ENTRANCES AND APPROACHES The main, north drive enters 900m north of the house, off the Uxbridge Road, giving direct access from London and Slough, past rusticated stone gate piers with large ball finials and iron gates and railings (mid C18, listed grade II, moved 5m south in 1996); the C18, single-storey lodge on the west side was demolished in the 1950s. The drive, slightly raised above the surrounding ground, runs due south, flanked by an avenue of mature oak trees of mixed ages, with views into the west park and woodland and rides to the east. Some 100m north of the house a short spur from the north drive runs east to the stables; also at this point the south-west drive meets the north drive from the west parkland. The north drive continues south through a set of elegant iron gates to arrive at a broad flight of stone steps connecting the east front of the house and the gravel sweep in front of it. The drive continued to curve south-east across the park (OS 1881-2) to the single-storey, octagonal, rendered Park Stile Lodge (C18, listed grade II) 700m south-east of the house, but the northern end of the drive has recently been covered with soil and is not visible, effectively cutting off the Lodge from the house and park surrounding it. The Lodge may have been one of the medieval deer park lodges. The south-west drive enters 700m south-west of the house, off Middle Green lane, giving access from Langley village to the south and historically used as a service entrance. Passing between the low, curved flanking walls and rendered piers with wrought-iron railings and gates (C18, listed grade II), past the single-storey, square, rendered George Green Lodge (C18, listed grade II), the south-west drive curves north to run parallel with the lake before curving east north of the lake to meet the main drive north of the house. Traces survive of another slightly raised drive, running south beyond the garden across the south park and becoming a public footpath south of the site boundary, said to be (Pat Honey pers comm, 1997) the remains of the Marlborough Way, built by the Duke of Marlborough c 1740s to connect the estate with Windsor Castle via a bridge at Datchet to the south.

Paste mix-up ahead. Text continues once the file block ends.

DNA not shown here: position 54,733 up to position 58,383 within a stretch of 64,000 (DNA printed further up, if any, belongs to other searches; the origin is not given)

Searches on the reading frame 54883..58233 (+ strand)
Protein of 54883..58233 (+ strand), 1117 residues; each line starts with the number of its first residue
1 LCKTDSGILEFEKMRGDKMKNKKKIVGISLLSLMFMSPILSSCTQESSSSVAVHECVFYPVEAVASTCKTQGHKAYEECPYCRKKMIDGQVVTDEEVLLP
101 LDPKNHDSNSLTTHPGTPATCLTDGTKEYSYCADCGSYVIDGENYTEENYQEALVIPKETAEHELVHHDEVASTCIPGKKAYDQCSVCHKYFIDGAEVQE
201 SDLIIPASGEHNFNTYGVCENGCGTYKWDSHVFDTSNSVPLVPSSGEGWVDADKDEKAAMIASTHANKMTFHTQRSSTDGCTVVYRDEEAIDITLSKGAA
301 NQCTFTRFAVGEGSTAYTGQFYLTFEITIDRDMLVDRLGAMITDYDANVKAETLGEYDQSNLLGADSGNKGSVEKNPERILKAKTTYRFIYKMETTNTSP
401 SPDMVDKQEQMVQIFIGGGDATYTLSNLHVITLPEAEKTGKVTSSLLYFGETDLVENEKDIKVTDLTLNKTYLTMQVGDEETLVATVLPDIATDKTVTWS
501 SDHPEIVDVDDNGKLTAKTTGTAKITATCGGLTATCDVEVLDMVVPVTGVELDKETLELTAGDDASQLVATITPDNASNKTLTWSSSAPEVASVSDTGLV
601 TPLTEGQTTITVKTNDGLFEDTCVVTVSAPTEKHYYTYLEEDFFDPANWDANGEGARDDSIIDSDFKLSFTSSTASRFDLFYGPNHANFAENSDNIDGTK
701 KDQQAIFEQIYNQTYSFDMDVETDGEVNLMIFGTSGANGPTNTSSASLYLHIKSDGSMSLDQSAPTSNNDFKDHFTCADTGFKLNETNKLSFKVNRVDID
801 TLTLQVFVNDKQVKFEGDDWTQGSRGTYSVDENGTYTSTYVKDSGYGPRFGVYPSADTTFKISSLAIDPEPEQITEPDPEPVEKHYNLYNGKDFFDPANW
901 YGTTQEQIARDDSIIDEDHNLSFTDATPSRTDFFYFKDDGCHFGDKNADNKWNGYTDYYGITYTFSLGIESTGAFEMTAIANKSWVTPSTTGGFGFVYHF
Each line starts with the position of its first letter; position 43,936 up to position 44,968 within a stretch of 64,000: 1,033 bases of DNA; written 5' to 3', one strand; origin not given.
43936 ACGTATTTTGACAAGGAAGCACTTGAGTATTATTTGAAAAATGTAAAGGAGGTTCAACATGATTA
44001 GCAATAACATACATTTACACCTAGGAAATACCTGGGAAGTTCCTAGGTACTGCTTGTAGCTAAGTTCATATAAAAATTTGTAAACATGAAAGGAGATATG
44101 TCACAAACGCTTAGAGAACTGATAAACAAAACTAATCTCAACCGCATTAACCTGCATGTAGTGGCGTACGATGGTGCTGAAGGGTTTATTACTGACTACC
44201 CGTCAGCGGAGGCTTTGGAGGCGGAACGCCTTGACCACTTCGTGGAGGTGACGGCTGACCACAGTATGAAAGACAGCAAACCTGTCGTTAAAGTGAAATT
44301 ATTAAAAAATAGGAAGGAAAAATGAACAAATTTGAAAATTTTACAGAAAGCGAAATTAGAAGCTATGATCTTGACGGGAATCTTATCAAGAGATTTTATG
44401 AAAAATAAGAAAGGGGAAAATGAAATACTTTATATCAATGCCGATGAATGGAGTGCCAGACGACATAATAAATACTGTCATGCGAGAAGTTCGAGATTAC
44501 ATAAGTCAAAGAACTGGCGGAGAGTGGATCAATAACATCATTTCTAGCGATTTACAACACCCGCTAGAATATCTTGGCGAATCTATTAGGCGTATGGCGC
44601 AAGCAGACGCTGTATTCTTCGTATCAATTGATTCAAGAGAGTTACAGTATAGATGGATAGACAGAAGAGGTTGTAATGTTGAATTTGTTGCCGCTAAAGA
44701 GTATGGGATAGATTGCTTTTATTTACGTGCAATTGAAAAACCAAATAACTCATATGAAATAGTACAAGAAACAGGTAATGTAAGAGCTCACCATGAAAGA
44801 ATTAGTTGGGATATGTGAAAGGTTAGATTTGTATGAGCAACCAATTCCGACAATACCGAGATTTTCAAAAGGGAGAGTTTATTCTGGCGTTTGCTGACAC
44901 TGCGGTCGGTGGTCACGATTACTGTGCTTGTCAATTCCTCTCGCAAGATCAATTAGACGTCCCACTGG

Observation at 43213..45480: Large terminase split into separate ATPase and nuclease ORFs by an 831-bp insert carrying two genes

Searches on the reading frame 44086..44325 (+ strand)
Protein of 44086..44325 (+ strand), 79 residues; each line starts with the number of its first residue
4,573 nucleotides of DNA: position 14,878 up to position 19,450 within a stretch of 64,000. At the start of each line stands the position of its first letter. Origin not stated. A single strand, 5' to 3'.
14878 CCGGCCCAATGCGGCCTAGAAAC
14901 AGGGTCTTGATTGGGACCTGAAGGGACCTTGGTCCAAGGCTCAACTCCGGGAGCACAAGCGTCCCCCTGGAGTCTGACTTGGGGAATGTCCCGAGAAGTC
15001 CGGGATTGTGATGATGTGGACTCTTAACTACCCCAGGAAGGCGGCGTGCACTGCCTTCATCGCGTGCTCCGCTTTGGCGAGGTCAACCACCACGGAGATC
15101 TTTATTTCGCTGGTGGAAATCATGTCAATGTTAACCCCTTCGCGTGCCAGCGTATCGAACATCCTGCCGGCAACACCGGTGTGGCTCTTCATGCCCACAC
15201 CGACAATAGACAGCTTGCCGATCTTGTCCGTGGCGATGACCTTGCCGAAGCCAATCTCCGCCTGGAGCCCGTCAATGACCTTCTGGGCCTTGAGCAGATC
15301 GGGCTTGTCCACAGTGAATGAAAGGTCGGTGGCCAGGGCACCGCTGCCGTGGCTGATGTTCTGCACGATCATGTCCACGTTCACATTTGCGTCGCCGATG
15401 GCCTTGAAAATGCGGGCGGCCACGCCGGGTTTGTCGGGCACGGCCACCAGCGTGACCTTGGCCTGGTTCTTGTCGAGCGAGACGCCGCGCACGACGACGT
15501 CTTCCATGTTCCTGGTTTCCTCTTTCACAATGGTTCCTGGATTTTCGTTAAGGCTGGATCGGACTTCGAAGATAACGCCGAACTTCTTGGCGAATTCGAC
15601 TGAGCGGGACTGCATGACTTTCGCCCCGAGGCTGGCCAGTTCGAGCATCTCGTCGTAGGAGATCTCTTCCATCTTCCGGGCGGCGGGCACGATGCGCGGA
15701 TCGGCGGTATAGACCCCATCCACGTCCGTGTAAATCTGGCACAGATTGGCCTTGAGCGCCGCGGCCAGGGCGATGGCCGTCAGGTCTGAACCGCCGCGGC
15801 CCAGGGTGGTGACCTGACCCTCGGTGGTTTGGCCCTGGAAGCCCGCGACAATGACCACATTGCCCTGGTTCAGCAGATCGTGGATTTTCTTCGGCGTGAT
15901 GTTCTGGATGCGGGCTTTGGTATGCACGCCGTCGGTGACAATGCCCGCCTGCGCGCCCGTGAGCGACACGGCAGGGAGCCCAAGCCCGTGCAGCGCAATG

PRINCIPAL BUILDING The house (Stiff Leadbetter 1755(8, listed grade II*) lies at the centre of the site, built as a hunting lodge for the third Duke of Marlborough c 100m south of the C17 Kederminster house. The design was innovative, producing a compact villa-type house, ashlar faced in brownish Woodstock stone. The otherwise simple east, entrance front is embellished by mid to late C19 blank-walled quadrant wings ending in square pavilions with angle towers in the manner of Vanbrugh, added for Robert Bateson-Harvey. A large rectangular orangery, also dating from this period, is attached to the north-west corner of the building; this has been converted to office accommodation, with a mezzanine floor. The view east from the entrance front crosses level parkland, with the remains of a line of Wellingtonias beginning 200m east, on an axis with this front. The views south and west from the house overlook the park and lake beyond the garden. From the north front a long view north crosses the car park in the garden, along an open area of park, parallel with the north avenue, to the northern woodland belt.